CapU Communications students celebrate satire in Polygon Gallery virtual show

For as long as high culture, fashion, and advertising have existed, humorous and satirical observers have been taking it down a peg.

Release date:

Tag(s): Arts & Sciences, Current Students, Global & Community Studies

The World is not just one colour – image by CMNS student Vaneet Sara

For as long as high culture, fashion, and advertising have existed, humorous and satirical observers have been taking it down a peg.

From newspaper cartoonists caricaturing political figures to George Carlin’s social commentary to Banksy’s subversive street art, critical examination of media, and how we consume it has a rich history.

To call attention to the relationships between advertisements, consumer culture and social issues, students in Ki Wight’s CapU CMNS 295 class – The Culture of Advertising – are creating mock adverts, engaging in “subvertising” (parodied ads), brandalism or ad hacking (amended or defaced ads).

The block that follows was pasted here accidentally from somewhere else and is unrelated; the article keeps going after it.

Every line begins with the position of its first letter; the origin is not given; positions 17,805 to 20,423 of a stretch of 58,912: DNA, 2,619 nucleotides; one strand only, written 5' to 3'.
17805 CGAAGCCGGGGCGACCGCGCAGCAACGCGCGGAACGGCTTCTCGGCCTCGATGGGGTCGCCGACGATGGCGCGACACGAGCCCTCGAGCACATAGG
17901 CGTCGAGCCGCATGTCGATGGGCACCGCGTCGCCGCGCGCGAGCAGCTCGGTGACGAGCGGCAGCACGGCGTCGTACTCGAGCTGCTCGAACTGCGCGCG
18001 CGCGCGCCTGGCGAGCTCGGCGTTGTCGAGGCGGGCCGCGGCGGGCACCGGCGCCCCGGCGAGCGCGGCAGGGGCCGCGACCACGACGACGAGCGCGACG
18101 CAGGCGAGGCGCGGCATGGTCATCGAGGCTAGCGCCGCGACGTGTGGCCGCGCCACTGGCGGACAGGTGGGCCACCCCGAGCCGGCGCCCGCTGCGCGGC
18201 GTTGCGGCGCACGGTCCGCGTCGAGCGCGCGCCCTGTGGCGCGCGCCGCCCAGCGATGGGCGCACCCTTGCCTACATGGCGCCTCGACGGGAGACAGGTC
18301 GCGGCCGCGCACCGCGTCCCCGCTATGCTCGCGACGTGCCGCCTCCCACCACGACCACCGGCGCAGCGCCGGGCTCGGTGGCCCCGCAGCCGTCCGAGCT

“Given the harmful environmental impacts of consumerism and the social inequities that exist in consumer culture, the students are coming up with many specific issues to explore in their work,” Wight says.

That work is currently on display online at The Polygon Gallery in North Vancouver and, before COVID-19 related closures, was set to be displayed in the gallery’s flex space.

“The Polygon Gallery was an ideal candidate for this partnership because our topic of ‘subvertising’ aligns with its community and artistic mandates,” she says. “It’s been really fun and engaging, even though we’re doing this from a distance.”

The gallery previously collaborated from 2013-2015 with CapU staff and students from on Weaving Histories, a publication produced by First Nations Student Services, and they were eager to work with the University again.

“Collaborating with this course is right in line with our interest in visual literacy,” says Justin Ramsey, assistant curator at the Polygon Gallery. “I hope to see students thinking critically about the images they see everywhere – whether in print or online – and the strategies that commercial and pop media use to shape our collective imagination.”

You can view the work of these students at The Polygon x Capilano University: CMNS 295.

Submitted by: Kirk Pedersen